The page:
Telegram Hopes It Can Still Sell Tokens to Non-US Investors After Court Ruling

30 March 2020

Telegram has asked a court to clarify what exactly it must do to comply with the U.S. Securities and Exchange Commission (SEC) order banning the issuance of its gram tokens. The SEC opposed the move.

Last week, U.S. District Court Judge Kevin Castel in New York issued a preliminary injunction in the case, prohibiting the issuance and distribution of the tokens for the messaging app company’s blockchain TON.

The judge decided the SEC “has shown a substantial likelihood of success in proving” Telegram’s private placement of tokens was an unregistered securities sale.

However, Telegram is still waiting for a more detailed order prescribing what exactly it can and cannot do as it prepares to launch its blockchain and investors await their paid-for gram tokens.

In a letter to Judge Castel on Friday, the company’s lawyer, Alexander Drylewsky, asked the court to clarify if the ban applies to the non-U.S. investors in TON. According to the court documents, about a quarter ($424.5 million) of the $1.7 billion Telegram raised in two rounds in February and March 2018 came from the U.S. investors. The rest, Telegram argues, are not subject to U.S. securities laws. 

See also: Telegram Ruling Closes Another Door to Legally Compliant Token Sales

The company said it’s willing to take steps to fence off American investors while still fulfilling its obligations for others. “Should the Court require, Defendants will implement safeguards to protect against non-U.S. Private Placement purchasers reselling Grams to U.S. purchasers in the future,” the letter reads.

Such measures, it adds, could include a condition that non-U.S. investors may can only receive their grams if they are not going to resell them in the U.S., and that Telegram could “[configure] the TON digital wallet to preclude U.S.-based addresses.”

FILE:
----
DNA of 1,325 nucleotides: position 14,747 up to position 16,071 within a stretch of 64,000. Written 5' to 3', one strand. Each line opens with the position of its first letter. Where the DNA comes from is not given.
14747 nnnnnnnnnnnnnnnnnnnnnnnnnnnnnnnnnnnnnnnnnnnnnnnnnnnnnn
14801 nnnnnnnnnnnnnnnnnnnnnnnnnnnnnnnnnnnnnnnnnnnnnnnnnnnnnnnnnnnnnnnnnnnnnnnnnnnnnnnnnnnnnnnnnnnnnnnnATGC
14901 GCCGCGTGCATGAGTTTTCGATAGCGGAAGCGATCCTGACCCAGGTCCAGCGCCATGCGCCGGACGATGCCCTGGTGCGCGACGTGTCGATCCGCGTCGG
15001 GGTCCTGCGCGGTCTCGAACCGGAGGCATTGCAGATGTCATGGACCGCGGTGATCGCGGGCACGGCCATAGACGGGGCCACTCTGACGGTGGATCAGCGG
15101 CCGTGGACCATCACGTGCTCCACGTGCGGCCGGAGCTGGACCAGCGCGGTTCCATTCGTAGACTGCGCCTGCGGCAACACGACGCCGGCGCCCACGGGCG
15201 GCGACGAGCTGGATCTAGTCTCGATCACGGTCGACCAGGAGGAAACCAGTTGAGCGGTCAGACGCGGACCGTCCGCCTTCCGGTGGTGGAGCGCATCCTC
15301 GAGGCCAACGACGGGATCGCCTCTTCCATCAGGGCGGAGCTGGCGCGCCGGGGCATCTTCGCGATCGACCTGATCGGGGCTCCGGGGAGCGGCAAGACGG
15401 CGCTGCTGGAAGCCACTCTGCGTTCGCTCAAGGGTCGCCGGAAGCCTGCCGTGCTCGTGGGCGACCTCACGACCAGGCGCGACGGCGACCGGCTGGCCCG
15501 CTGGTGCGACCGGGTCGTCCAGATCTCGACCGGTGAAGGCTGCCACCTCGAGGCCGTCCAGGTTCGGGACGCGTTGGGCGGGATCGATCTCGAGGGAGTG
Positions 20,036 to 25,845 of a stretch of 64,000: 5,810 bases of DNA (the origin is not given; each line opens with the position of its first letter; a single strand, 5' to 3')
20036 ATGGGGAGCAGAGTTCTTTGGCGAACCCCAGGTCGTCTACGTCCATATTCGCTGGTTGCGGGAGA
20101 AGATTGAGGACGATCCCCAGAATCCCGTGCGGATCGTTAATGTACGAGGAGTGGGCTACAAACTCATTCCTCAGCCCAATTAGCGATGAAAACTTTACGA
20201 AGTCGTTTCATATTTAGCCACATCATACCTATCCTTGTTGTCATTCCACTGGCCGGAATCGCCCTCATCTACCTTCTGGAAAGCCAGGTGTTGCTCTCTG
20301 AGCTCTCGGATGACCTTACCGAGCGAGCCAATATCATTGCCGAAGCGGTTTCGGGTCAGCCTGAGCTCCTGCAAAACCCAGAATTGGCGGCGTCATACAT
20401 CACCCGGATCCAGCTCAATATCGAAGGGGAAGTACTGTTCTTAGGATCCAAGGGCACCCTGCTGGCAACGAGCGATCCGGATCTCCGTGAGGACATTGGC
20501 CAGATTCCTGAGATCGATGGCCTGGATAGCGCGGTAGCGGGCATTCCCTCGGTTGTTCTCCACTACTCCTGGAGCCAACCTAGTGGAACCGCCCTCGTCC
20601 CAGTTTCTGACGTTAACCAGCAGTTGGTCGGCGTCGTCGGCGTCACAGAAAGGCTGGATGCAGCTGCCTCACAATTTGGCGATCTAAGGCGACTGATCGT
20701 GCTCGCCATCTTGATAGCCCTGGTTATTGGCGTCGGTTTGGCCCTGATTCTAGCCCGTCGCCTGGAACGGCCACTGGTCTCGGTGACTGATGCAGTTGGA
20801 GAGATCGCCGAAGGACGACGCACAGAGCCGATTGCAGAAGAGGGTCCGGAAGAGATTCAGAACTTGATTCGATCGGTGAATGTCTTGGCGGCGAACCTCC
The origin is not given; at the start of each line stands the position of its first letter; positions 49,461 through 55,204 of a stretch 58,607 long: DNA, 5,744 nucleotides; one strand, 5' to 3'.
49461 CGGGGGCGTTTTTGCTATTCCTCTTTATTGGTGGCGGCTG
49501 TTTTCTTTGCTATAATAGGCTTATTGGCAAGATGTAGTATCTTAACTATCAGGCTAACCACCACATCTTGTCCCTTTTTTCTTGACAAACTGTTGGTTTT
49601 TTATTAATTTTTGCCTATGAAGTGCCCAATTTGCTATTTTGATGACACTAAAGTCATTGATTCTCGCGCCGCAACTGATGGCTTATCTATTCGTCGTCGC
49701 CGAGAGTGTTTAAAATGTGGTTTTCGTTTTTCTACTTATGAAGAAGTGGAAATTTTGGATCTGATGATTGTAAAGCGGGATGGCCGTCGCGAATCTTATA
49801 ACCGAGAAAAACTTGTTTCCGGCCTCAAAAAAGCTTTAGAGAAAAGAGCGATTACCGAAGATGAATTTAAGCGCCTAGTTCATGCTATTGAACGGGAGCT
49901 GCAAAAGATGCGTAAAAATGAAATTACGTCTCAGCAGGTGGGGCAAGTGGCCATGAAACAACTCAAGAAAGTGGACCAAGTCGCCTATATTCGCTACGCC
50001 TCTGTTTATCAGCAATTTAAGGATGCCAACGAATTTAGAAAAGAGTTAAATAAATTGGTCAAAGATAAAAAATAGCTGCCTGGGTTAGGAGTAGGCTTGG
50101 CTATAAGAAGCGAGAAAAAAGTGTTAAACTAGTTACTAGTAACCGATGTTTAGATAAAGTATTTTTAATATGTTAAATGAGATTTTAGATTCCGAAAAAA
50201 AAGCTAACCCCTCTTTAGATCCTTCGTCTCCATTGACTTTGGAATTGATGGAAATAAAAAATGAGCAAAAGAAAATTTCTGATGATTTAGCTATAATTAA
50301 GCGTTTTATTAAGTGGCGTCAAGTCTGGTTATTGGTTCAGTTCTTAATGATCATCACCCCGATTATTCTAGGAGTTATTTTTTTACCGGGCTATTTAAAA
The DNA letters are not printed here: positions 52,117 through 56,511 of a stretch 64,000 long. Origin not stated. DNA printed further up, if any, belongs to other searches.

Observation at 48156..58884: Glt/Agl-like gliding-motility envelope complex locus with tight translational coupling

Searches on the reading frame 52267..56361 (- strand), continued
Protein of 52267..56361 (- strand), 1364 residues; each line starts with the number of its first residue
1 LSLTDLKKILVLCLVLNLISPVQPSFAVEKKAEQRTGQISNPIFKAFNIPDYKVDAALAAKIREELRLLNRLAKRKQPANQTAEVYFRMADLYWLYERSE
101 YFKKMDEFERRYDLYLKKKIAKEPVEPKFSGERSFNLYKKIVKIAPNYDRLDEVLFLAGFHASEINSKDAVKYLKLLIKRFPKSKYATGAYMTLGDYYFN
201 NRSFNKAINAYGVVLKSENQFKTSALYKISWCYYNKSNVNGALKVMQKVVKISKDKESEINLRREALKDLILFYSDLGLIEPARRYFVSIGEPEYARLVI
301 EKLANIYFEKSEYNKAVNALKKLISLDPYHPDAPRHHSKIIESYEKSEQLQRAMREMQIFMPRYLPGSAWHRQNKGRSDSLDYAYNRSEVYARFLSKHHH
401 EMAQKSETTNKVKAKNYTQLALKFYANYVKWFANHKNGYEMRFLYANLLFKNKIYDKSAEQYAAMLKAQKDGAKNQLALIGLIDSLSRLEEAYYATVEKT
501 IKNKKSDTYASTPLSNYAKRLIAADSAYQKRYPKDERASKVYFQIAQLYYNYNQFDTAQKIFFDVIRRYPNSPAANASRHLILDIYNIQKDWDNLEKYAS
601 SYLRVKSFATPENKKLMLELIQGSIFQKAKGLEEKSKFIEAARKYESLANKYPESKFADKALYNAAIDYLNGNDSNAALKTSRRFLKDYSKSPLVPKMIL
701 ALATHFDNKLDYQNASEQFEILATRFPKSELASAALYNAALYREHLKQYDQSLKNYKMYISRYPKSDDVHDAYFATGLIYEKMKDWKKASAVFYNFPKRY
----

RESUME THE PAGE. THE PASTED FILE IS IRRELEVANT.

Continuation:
U.S. securities law only covers transactions in securities listed on domestic exchanges and domestic transactions in other securities, the company argues, so Telegram still has “irrevocable liability” for its investors in other nations.

Later on Monday, the SEC asked the court to reject Telegram’s request, saying it is trying “to improperly narrow” the scope of the preliminary injunction, which “unambiguously, and properly, applies to Telegram’s delivery of Grams to ‘any person or entity.'”

“Telegram has sold unrestricted Grams to conduits all over the world, some
of whom have already resold their interests – consistent with Telegram’s plan to ensure the widest distribution of Grams – including to United States investors,” the SEC wrote.

Telegram has already notified the court it’s going to appeal the preliminary injunction. At the same time, the TON Community Foundation, a group uniting some of the TON investors and developers outside of Telegram, announced it has been discussing a launch of TON without Telegram’s participation.

UPDATE (March 30, 17:55 UTC): This article has been update to add the SEC’s response to Telegram’s letter to the judge.